Thursday, September 29, 2011

Forgotten Music: September 2011

Welcome to the September 2011 edition of the Forgotten Music Project. As always, if I missed someone (or if someone joins in for the first time), I'll add you to the summary.


Sean Coleman
Bill Crider
Eric (Iren)
Jerry House
Randy Johnson
George Kelley
Evan Lewis
Todd Mason
Charlie Ricci
Richard Robinson
Paul D. Brazill

Forgotten Music: David Bowie in the 1990s and the 2000s

(This is the September 2011 edition of the Forgotten Music Project.)

David Bowie, in the 1990s, played the most important character of his career: himself.

Many critics and fans consider Bowie’s 1990s output mediocre. His 1993 album Black Tie White Noise is the point, they say, where the slide began. However, when you examine Bowie’s entire career, the 1990s are not a slide but a rebirth.

Even if you think that Bowie’s hits began with 1969’s “Space Oddity” and followed with 1971’s “Changes,” I think most folks will agree that David Bowie really hit it big when he became Ziggy Stardust. For the rest of the 70s, phases of his career were noted by which character appeared on stage. You had Ziggy, Aladdin Sane, Diamond Dogs, the Thin White Duke, or that weird clown he played in the “Ashes to Ashes” video. Even in 1983 when he went mainstream with “Let’s Dance” he was more the Thin White Duke’s brother than Bowie himself (although, when you look at the number of album-cut songs he played on the Serious Moonlight tour, he was closer to his true self than ever before). Even in 1987 and his overtly and, in retrospect, too bombastic Glass Spider tour, you could make the case that it was the characters that mattered more than the music. Heck, if you hear “Suffragette City” or “Let’s Dance” or “Scary Monsters,” you think more of how Bowie looked than how good the songs are. Bowie has said that he staged the Glass Spider tour—with a giant, translucent spider hovering over the stage—because that’s what people had come to expect of him. The music didn’t matter. Only the image mattered.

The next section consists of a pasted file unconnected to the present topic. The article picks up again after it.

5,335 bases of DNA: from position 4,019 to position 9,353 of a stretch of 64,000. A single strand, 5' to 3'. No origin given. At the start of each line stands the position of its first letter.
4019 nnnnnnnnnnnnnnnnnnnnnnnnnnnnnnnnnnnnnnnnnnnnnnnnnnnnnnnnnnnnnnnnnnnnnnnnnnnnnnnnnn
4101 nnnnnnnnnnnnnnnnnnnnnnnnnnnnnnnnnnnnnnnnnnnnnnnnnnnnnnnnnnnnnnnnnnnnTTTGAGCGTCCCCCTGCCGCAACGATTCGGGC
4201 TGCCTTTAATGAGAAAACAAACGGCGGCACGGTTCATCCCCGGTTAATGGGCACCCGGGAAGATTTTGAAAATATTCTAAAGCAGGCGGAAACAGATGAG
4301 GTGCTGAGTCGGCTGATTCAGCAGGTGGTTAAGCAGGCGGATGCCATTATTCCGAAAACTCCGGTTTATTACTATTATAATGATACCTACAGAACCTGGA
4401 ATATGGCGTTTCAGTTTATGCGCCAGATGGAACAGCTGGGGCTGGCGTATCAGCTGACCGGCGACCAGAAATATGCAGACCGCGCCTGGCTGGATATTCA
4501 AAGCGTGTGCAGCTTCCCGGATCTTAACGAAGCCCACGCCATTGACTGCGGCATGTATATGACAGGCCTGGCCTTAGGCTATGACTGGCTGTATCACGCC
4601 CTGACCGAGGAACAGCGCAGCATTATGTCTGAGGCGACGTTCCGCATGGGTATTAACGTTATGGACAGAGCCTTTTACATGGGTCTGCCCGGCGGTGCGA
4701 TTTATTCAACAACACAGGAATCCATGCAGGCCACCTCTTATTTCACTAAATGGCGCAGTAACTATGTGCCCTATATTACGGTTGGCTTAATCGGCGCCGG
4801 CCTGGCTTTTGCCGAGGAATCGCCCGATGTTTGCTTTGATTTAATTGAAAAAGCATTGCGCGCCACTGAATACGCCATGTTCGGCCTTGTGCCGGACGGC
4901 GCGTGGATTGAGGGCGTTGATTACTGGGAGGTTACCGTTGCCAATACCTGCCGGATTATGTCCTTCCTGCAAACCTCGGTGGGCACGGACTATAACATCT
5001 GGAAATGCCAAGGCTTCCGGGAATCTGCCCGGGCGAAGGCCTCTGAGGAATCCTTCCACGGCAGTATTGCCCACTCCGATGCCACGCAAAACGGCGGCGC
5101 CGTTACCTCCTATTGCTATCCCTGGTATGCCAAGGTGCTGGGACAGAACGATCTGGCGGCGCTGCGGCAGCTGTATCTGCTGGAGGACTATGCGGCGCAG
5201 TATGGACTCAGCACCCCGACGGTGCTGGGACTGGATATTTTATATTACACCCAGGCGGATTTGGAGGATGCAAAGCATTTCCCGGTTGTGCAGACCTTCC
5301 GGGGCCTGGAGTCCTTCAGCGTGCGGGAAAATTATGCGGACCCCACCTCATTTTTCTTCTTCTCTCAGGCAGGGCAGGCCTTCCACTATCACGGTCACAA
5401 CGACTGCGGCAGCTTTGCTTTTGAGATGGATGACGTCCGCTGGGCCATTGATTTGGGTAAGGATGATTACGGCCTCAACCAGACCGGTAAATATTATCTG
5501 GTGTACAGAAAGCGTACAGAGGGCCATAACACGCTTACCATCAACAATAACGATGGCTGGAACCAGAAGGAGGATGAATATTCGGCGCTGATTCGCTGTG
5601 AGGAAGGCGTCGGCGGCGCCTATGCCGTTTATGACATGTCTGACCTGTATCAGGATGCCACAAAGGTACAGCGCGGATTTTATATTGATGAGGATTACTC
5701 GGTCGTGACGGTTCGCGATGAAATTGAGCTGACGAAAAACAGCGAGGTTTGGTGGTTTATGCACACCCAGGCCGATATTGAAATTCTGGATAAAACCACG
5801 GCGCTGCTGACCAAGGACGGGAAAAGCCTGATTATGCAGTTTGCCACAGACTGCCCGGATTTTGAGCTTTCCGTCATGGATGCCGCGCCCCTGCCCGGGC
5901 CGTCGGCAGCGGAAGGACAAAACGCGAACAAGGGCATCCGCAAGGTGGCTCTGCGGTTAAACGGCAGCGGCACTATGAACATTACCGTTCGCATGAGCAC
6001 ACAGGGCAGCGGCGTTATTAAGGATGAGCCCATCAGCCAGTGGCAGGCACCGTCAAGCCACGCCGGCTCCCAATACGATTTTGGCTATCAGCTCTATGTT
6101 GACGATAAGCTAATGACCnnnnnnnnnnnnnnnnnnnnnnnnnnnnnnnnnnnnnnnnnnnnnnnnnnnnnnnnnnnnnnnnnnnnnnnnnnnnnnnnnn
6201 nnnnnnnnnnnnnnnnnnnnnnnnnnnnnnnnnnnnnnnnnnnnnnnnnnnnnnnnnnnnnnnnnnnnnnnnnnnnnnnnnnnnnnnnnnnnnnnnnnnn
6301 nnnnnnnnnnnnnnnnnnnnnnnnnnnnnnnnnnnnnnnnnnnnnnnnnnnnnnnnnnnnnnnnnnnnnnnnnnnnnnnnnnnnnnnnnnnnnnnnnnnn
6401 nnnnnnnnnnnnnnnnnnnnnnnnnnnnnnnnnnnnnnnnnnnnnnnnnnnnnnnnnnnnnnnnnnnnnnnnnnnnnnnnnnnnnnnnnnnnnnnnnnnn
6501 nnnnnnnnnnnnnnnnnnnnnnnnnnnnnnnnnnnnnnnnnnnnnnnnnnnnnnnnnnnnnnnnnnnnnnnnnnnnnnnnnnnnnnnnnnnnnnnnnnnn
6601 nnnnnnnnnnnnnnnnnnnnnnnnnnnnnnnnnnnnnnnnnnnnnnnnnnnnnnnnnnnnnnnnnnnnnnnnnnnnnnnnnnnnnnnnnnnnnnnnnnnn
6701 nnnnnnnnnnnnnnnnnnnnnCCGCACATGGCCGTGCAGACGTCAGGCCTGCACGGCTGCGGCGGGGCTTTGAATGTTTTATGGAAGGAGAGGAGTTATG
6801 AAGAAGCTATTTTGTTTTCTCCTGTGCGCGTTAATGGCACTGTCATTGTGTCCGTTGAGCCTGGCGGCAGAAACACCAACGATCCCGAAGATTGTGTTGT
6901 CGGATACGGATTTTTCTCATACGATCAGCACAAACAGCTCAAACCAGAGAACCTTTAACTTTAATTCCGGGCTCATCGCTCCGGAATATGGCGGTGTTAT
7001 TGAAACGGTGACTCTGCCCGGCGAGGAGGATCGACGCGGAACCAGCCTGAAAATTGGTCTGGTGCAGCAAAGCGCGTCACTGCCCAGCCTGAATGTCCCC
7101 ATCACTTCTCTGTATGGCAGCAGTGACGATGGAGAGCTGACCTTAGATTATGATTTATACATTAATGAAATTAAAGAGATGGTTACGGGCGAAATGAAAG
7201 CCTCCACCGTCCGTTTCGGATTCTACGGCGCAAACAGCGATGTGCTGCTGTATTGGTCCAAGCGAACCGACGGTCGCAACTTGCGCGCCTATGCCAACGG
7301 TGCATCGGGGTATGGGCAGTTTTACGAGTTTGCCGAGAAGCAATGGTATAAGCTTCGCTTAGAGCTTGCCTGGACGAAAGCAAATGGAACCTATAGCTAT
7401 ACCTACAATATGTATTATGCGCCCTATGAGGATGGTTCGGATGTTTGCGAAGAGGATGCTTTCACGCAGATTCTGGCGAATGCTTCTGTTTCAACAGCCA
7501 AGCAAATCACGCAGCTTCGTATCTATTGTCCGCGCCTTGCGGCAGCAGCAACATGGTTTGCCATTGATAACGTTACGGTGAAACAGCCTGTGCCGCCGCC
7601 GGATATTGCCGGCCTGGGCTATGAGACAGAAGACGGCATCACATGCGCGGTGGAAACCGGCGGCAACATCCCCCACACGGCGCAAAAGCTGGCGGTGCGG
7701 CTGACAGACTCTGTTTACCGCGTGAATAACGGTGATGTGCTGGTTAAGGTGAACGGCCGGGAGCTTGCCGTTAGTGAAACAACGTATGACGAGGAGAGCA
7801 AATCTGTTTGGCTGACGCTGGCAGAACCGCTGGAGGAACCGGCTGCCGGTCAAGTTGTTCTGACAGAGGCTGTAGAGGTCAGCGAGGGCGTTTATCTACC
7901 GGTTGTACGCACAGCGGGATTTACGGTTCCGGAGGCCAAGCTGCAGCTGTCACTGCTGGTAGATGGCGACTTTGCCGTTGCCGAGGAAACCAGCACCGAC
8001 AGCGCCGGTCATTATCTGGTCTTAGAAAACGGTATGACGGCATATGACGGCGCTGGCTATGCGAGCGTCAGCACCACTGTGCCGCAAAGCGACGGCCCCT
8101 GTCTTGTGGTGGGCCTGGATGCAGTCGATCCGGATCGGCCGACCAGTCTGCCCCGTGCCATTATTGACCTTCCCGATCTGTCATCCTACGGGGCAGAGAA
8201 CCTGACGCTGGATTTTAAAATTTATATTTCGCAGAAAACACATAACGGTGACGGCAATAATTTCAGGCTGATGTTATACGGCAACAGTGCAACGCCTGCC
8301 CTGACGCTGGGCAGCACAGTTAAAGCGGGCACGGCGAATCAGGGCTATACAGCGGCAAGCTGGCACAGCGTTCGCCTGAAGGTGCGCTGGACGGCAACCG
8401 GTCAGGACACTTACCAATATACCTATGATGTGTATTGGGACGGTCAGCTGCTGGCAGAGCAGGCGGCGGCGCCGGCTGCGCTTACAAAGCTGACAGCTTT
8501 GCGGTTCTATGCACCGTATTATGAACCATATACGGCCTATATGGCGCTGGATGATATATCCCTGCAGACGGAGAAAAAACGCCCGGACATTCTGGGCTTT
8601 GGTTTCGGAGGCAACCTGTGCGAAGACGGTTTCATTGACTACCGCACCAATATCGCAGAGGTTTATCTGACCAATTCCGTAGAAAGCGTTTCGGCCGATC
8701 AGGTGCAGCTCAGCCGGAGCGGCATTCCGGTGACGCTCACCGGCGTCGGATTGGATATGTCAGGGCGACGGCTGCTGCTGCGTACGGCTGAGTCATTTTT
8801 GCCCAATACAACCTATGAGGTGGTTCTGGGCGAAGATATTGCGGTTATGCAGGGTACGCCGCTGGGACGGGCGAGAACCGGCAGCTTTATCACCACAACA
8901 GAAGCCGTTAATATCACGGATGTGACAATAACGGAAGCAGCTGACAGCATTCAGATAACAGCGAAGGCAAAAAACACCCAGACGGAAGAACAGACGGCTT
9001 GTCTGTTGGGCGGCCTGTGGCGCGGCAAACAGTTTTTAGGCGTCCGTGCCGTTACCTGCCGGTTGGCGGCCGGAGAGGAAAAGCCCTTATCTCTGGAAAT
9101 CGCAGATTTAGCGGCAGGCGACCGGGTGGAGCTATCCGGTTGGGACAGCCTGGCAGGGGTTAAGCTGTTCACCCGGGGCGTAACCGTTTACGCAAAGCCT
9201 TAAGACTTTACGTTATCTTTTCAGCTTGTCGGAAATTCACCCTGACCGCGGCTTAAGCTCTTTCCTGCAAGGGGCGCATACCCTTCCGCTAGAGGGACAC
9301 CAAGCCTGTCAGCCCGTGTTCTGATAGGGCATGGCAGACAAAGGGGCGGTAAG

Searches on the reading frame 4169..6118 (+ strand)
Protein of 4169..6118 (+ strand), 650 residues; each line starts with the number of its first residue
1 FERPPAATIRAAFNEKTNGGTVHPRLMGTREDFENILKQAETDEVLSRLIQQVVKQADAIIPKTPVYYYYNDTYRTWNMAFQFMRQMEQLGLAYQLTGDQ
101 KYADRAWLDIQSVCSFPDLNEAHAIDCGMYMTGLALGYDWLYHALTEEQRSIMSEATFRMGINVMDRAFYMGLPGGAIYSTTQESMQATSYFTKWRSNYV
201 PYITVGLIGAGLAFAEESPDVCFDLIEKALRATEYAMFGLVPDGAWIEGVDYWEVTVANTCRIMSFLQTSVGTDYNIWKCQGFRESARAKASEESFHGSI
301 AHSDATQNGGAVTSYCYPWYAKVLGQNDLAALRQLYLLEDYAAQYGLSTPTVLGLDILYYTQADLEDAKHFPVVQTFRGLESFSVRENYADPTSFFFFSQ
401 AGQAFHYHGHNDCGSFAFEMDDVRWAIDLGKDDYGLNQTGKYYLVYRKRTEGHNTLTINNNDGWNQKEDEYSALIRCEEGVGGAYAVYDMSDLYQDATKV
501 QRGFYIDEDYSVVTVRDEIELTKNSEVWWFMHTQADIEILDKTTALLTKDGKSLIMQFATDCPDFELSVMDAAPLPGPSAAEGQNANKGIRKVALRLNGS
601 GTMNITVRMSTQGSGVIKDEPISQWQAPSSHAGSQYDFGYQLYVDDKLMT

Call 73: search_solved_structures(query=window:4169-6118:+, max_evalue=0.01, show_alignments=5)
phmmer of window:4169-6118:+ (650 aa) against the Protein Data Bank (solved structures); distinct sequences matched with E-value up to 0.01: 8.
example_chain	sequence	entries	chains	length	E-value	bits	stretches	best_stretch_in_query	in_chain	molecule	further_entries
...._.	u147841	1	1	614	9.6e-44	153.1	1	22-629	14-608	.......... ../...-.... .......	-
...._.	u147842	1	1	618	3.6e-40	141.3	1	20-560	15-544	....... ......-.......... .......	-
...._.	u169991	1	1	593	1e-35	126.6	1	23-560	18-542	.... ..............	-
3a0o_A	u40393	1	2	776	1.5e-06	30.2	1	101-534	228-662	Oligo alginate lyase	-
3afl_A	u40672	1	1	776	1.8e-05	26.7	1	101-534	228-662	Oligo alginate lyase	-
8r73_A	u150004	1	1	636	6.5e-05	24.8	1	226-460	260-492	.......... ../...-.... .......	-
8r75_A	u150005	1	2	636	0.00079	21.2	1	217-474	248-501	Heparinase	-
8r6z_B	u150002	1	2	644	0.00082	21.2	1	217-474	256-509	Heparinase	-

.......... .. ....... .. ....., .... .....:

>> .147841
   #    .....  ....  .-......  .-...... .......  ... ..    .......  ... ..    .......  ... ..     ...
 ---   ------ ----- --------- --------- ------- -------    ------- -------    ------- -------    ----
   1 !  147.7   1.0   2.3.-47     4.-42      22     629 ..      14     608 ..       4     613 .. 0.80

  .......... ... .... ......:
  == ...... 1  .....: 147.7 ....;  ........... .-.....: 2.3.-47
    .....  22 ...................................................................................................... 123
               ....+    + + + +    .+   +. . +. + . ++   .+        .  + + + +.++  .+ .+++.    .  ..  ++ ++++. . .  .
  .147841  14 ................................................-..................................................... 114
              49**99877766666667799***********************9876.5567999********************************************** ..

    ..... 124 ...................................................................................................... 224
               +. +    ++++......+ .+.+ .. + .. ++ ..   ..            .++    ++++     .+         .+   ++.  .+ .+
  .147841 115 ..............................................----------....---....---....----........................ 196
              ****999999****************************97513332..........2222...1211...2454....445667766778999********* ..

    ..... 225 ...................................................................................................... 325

But, for Bowie, the music mattered most and his 1990s catalog proves it. Many fans at the time wondered about the ill-fated experiment that was Tin Machine. (Now, as we celebrate that most un-forgotten album by Nirvana, "Nevermind," it's fascinating to listen to the Tin Machine album, since it amounts to a prelude to "Nevermind") Why was Bowie trying to be just a member of a band? Doesn’t he know that’s impossible? Yeah, it probably was impossible, but he was doing something he needed to do: get back to his roots. Get back to why he wanted to be a musician in the first place. In the mid-1960s, Bowie, then going by his given name of David Jones, was a member of a series of bands. After he had changed his last name to Bowie—so as not to be confused with the Monkees’ Davie Jones—Bowie became a solo artist and meshed all of the smorgasbord that was 1960s London into his own unique sound.

Bowie’s Tin Machine experience placed a bookend to the first phase of his career. After putting his extensive back catalog to rest in the 1990 Sound + Vision tour, Bowie returned to what got him first interested in music: jazz and playing saxophone. "Black Tie White Noise" (1993) is the result. With this record, Bowie pays homage to his musical heritage that influenced him in the 1950s and early 1960s, while still sounding modern. Nile Rodgers produced the album, their second collaboration after the multi-platinum Let’s Dance album. Lester Bowie, the avant-garde trumpet player, is featured heavily and Mick Ronson and Mike Garson, members of Ziggy’s band, the Spiders from Mars, also beam into the studio. The semi-autobiographical “Jump (They Say)” is the most popular from this CD. The video shows just how good a profile Bowie presents to the world. The rest of the music, including some instrumentals--a first since the 1970s--gyrated between pop, dance, jazz, and fantastic, yet underrated ballads. Sinatra would have been proud. Oh, and while Bowie is known for his often dour outlook on life as reflected through his songs, his then-recent marriage to model Iman made Black Tie White Noise altogether ebullient.

Later the same year, he recorded and released music for the BBC program "The Buddha of Suburbia," a collection of experimental music for which Bowie is quite proud. The music--almost all performed by Bowie and Erdal Kizilcay--was fresh. You could hear Bowie's pure enjoyment in the anonymity of the instrumental music. The title track is usually the only tune you hear from this album.